I look at him now, sitting there with just his wounded conscience for company and I understand perfectly. I have understood from the moment I picked up him at the hospital. I try to tell him so.

“I know what you are going through,” I say, kneeling down by him, draping an arm across his shoulder. I have wanted to say this for days. I know the pain of living with something you did that you wish with all your heart you could undo. I have always known it.

“No, you don’t,” he says coolly, in reply.

I try to make eye contact.

“Yes, I do,” I say softly. “Simon, I know what it is like to feel like you are responsible for someone’s death.”

He looks away with disgust.

“Give it a rest, for God’s sake,” he growls. “You
kill your mother, Tess.”

I am speechless for several moments. Simon is one of the few people who knows what happened in the delivery room the night I was born. He is also the only person who knows that I, too, am aware of what happened that night, though no one else knows I know.

I start to protest. “But—”

“You didn’t kill anyone.”

“If I hadn’t been born—”

“Tess, that’s like saying, ‘Oh, if only the
hadn’t been built!’” he says, mocking me.

“Simon, I do know what you are feeling right now,” I say, my voice shaking. I have never heard him talk this way. To anyone.

“You are so in love with your pain,” he whispers, his eyes glassy with emotion, but he is not looking at me.

I can feel anger welling inside me and I know I should just walk away. But I fall easily into his misery. I am familiar with it.

“Well, look who is falling in love with his,” I snap back. I rise to my feet and make my way to the kitchen. He says nothing as I leave the room.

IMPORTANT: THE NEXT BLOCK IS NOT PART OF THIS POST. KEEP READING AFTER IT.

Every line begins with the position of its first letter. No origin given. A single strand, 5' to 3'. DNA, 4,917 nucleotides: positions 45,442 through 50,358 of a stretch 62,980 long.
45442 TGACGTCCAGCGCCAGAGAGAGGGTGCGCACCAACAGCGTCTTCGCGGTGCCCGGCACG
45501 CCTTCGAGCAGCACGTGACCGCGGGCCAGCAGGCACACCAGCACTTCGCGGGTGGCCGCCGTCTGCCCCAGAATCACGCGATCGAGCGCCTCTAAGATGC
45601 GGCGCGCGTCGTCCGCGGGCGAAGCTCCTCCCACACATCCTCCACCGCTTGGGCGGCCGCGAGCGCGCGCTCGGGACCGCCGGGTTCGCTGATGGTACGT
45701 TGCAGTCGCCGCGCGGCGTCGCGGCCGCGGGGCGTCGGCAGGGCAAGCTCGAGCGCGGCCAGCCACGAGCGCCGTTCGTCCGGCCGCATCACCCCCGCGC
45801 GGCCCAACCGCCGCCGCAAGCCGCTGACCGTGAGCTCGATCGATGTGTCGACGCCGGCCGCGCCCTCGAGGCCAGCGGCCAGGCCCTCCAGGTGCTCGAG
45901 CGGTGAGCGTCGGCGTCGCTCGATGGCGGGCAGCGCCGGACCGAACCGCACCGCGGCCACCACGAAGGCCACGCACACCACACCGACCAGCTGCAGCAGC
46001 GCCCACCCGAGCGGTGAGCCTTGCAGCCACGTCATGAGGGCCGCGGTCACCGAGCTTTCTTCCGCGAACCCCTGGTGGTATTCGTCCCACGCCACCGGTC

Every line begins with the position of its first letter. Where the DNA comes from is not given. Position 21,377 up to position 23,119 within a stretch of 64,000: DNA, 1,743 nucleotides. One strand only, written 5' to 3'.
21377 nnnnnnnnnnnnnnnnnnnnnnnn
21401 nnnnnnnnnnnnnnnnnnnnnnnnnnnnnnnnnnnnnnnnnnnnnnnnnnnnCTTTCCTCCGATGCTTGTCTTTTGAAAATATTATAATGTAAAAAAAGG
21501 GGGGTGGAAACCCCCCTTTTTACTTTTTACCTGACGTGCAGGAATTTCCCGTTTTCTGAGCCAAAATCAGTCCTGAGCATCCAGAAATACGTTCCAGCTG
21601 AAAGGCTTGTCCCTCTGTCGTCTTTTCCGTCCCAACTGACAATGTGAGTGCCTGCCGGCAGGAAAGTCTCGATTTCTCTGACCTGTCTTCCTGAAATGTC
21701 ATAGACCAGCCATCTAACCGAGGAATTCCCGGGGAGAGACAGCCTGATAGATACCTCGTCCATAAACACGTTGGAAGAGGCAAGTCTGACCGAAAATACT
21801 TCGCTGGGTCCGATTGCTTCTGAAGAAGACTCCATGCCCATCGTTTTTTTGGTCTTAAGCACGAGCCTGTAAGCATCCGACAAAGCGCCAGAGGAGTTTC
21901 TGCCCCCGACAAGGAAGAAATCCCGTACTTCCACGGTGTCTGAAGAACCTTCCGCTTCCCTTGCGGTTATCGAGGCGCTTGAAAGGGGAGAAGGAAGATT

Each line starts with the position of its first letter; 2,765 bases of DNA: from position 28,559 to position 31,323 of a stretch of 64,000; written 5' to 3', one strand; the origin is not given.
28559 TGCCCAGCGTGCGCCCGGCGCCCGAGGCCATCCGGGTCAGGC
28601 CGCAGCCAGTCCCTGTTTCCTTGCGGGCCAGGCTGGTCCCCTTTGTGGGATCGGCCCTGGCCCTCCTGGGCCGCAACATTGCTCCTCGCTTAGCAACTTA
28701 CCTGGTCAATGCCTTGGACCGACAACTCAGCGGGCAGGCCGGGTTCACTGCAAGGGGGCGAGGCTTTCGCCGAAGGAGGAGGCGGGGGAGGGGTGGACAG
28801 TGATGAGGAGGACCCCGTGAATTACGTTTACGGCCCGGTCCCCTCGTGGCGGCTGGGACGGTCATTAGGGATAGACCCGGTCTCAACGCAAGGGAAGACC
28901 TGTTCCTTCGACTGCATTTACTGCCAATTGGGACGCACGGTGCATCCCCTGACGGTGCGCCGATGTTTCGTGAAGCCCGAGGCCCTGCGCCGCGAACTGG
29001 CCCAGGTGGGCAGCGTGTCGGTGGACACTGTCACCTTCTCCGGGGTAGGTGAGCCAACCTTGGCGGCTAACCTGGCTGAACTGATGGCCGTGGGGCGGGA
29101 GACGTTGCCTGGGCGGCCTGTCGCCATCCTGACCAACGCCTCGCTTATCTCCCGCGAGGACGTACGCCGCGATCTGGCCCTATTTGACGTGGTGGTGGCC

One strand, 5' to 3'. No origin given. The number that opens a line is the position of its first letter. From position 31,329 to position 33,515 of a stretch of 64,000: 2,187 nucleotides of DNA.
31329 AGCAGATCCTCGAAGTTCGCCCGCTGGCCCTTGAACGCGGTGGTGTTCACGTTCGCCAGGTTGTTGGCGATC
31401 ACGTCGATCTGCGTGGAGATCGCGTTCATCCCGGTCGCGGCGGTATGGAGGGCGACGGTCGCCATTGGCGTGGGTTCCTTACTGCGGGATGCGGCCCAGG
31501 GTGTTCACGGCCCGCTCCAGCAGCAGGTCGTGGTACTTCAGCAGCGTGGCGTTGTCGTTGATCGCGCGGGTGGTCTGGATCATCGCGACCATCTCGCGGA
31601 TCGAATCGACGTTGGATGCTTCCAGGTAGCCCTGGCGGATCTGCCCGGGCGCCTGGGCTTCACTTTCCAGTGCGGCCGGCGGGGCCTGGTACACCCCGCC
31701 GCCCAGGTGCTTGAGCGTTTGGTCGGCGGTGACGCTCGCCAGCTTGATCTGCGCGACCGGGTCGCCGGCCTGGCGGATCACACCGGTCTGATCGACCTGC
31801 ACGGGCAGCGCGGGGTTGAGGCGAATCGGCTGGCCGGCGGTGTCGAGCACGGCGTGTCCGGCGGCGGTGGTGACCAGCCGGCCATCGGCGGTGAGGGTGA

I get myself a glass of water and drink it though I am not aware that I am thirsty. In the four years I have known Simon, he has never made me feel this way. I am searching for the word that describes it. Foolish. He has never made me feel foolish about how I feel about the night I was born. As I hold the glass tighter in my hand, I am starting to sense that fear is getting mixed in with my apparent silliness. If I don’t have Simon on my side I don’t have anyone. I know this. He is the only one I have ever felt comfortable telling what I know, what I feel; what I envision happened the night my mother died.

He is the only one who knows how I have always imagined it—the night that defines me but which I cannot remember. He knows I see a waiting room that is library-quiet, that there is an odor that is somewhat like a mixture of Listerine, furniture polish, and scrambled eggs. He knows I see a pale moon outside a row of windows; a moon losing its radiance as the brighter light of the sun begins a slow ascent over the island where I was born.

I recall it now, though I don’t particularly want to. With the empty glass in my hand I see it as I have always seen it. In a waiting room chair that squeaks at the slightest movement is the doctor who sits with his head in his hands. The doctor is my father. He hasn’t sat in a waiting room chair since he was a child. He had forgotten what it was like but he remembers it slowly now. It was boring. It was stiflingly quiet. There was nothing to do but wonder if there would be pain. Will he get a shot? Will the doctor hurt him? Will he be able to keep from crying out? He doesn’t want to shed tears in front of his mother.

Then the image of himself as a little boy suddenly vanishes as an Air Force medic brushes past him and he can’t help but imagine that pain indeed awaits him. He is no longer the little boy who knows nothing. He is a doctor who knows too much.